fruit trees and all cedars,
10 wild animals and all cattle,
small creatures and flying birds,
11 kings of the earth and all nations,
you princes and all rulers on earth,
12 young men and women,
old men and children.
13 Let them praise the name of the Lord,
for His name alone is exalted;
His splendor is above the earth and the heavens.
14 And He has raised up for His people [Israel] a horn [king?],
the praise of all His faithful servants,
of Israel, the people close to His heart.
Praise the Lord.”
The psalm is framed with “Praise the Lord”, which is like a refrain (chorus). The key words in the psalm are “praise” (13 times) and “all” (10 times). It’s an inclusive song of praise as it includes everyone.
The key feature of Hebrew poetry is parallelism. The first section gives examples of praise “from the heavens” (v.1-4). While another section gives examples of praise “from the earth” (v.7-12). These verses say who is praising God.
The other verses (v.5-6, 13-14) give the reasons for the praising. Who are they praising? The Lord who created everything at His command (Ps. 148:5).
The psalm was probably written when there was a king in Judah (Appendix). It seems to be a time when the Israelites were a distinct nation and not in disarray. It’s written to Jews who were probably living in Judah.
Praise from the heavens – v.1-4
The heavens are described as “the heights above” the earth. From this section we see that the psalmist uses the term “heaven” to describe the atmosphere, the universe, and the abode of angels. This is consistent with the rest of scripture.
Who is praising God from the heavens? The angels (v.2). The universe of the sun, moon and stars (probably including the planets) (v.3). And the clouds (v.4).
Angels are God’s invisible agents. They praised God at Christ’s birth (Lk. 2:13-14). They continually praise God’s holiness and eternity (Rev. 4:6-8). And after they have finished their earthly ministry, numerous angels will encircle God’s throne and sing in a loud voice, “Worthy is the Lamb [Christ], who was slain, to receive power and wealth and wisdom and strength and honor and glory and praise!” (Rev. 5:11-12).
The universe of sun, moon and stars can praise God because He made it immensely huge to demonstrate His massive power. From the Bible we know that the cosmic world didn’t begin very small and simple and grow to be more complex like in the idea of the big-bang. God “stretched it out” when He created it. So it was created to be mature and well-developed from the beginning, and not primitive.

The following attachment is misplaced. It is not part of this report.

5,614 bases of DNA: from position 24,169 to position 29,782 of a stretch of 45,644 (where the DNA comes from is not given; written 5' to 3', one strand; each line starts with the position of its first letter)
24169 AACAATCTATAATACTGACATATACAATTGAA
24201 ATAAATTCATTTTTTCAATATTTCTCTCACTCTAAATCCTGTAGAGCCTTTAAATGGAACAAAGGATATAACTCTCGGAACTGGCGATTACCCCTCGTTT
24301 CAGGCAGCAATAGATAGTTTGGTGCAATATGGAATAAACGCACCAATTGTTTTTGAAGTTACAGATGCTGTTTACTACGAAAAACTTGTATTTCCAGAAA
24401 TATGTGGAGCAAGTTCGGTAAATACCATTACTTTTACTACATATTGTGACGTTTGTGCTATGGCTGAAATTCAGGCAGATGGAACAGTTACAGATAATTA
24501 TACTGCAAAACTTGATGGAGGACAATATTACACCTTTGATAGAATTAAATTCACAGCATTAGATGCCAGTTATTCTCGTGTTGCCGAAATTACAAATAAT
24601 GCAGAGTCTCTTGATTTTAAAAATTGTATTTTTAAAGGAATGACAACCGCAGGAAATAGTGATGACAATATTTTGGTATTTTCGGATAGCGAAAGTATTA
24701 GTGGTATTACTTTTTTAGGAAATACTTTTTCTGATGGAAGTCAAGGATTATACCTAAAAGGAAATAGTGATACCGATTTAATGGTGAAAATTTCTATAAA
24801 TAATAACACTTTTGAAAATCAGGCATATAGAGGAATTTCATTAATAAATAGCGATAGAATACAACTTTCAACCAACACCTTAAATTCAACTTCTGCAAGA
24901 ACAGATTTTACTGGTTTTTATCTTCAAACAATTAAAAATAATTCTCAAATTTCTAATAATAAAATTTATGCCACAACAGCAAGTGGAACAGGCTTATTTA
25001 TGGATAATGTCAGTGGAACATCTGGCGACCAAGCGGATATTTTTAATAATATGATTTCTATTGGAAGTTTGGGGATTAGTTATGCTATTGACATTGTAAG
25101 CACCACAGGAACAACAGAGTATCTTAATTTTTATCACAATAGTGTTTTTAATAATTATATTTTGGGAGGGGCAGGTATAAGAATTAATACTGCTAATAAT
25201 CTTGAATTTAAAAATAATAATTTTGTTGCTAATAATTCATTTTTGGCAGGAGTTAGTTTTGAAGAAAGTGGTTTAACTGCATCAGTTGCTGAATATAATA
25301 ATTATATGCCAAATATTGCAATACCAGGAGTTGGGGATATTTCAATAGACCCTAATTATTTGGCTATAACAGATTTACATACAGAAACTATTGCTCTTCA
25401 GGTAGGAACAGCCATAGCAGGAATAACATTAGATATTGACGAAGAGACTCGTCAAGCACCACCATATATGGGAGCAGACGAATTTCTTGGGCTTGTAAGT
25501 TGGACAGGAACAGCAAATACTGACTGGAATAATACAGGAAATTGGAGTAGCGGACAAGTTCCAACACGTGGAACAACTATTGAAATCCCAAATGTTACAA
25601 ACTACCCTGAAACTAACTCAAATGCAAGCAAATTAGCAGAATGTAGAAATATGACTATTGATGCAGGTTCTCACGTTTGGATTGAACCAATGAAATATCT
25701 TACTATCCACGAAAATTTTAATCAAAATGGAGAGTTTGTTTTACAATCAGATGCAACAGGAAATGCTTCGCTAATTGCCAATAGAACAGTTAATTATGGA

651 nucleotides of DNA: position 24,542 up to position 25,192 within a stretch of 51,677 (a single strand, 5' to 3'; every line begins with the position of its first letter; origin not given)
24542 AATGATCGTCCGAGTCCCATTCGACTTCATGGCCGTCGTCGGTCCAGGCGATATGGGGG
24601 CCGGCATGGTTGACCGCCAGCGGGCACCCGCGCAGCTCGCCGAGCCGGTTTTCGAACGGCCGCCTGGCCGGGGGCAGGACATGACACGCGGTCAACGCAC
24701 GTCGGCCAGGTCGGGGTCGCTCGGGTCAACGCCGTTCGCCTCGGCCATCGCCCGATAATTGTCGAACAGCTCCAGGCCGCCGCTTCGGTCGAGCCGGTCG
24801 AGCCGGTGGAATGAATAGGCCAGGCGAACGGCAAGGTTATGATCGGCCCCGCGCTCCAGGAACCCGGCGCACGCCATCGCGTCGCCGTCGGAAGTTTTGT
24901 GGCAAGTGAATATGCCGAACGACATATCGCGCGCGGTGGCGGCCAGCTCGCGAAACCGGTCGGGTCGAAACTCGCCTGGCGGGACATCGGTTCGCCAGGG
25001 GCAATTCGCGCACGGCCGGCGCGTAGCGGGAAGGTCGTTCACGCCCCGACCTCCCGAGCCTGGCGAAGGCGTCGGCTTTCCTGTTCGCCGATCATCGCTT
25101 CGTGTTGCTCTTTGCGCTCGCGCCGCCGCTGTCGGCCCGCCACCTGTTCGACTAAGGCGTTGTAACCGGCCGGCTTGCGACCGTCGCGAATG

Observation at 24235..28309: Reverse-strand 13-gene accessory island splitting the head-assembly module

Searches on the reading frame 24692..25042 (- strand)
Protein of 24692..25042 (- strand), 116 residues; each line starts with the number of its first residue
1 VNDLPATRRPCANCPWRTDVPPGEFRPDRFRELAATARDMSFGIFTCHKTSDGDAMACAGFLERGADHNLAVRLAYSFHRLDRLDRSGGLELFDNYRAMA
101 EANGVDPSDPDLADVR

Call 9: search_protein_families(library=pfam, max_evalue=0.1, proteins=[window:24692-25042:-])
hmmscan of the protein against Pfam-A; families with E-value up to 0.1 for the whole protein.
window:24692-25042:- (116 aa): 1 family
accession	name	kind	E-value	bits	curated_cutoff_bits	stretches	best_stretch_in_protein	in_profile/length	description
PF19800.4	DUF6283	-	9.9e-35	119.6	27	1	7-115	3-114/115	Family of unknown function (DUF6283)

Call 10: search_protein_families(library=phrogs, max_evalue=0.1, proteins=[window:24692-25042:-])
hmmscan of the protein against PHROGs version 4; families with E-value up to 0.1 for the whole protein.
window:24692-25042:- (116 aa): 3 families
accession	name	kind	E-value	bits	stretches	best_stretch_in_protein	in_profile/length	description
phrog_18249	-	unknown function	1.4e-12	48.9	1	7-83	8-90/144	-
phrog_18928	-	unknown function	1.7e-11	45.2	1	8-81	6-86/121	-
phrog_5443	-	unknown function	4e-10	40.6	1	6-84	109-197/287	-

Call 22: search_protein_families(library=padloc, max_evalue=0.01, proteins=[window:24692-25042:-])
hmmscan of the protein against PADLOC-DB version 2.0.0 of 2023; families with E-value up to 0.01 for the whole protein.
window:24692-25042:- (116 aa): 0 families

Praise from the earth – v.7-12
In ancient times, the other part of the universe was called the “earth” or the “land” – either English translation of the Hebrew word erets (Strongs #776) is appropriate depending on the context. In this passage it includes the ocean, the atmosphere, the landscape, vegetation, animals and people. It seems unusual to include the atmosphere as part of the earth as elsewhere in the Bible, the sky (atmosphere) is included as part of the heavens. But of course events in the atmosphere can have a significant impact on the earth and its inhabitants.
Who is praising God from the earth? The marine life and the ocean depths (v.7), lightning, hail, clouds, and strong winds (v.8), mountains, hills and trees (v.9), animals (v.10), rulers (v.11), and people (v.12).
The landscape can praise God because He sculpted it during the flood in Noah’s day, rearranging the surface of the earth by laying down thick layers of sedimentary rock, and then displacing, distorting and eroding them by lifting up parts to form mountains and causing other parts to descend to form the floor of oceans. And there was also horizon movement that formed continents (continental drift). Then volcanoes formed more mountains. After this, ice carved out glaciers in the ice age.
The atmosphere of clouds and storms can praise God because in the beginning He made the gases that comprise it. And He made the laws that govern it’s motion across the earth (the winds) and the laws that control the water cycle (clouds, lighting, hail, and snow).
The plants, animals and ecosystems of the earth can praise God because He created them to be mature and well-developed from the beginning, and not primitive. From the Bible we know that the biological world didn’t begin very small and simple and grow to be more complex like in the idea of evolution.
Together the heavens and the earth describe everything in the universe. Every created thing is invited to praise the Lord. Nature is to praise God.
A person went to a restaurant. They sat down and admired the décor, including the lighting and the paintings on the wall. They were pleased with the table settings; the delicious smell of the food; the well-dressed waiters; and how efficiently the restaurant was being run. But they didn’t have a meal, which is the main reason to visit the restaurant! Many enjoy the décor of the universe, but they don’t enjoy the God who made it. Our purpose is to offer thanks and praise to God (v.11-12). To miss out on this it to miss everything.
Why praise God? – v.5-6, 13-14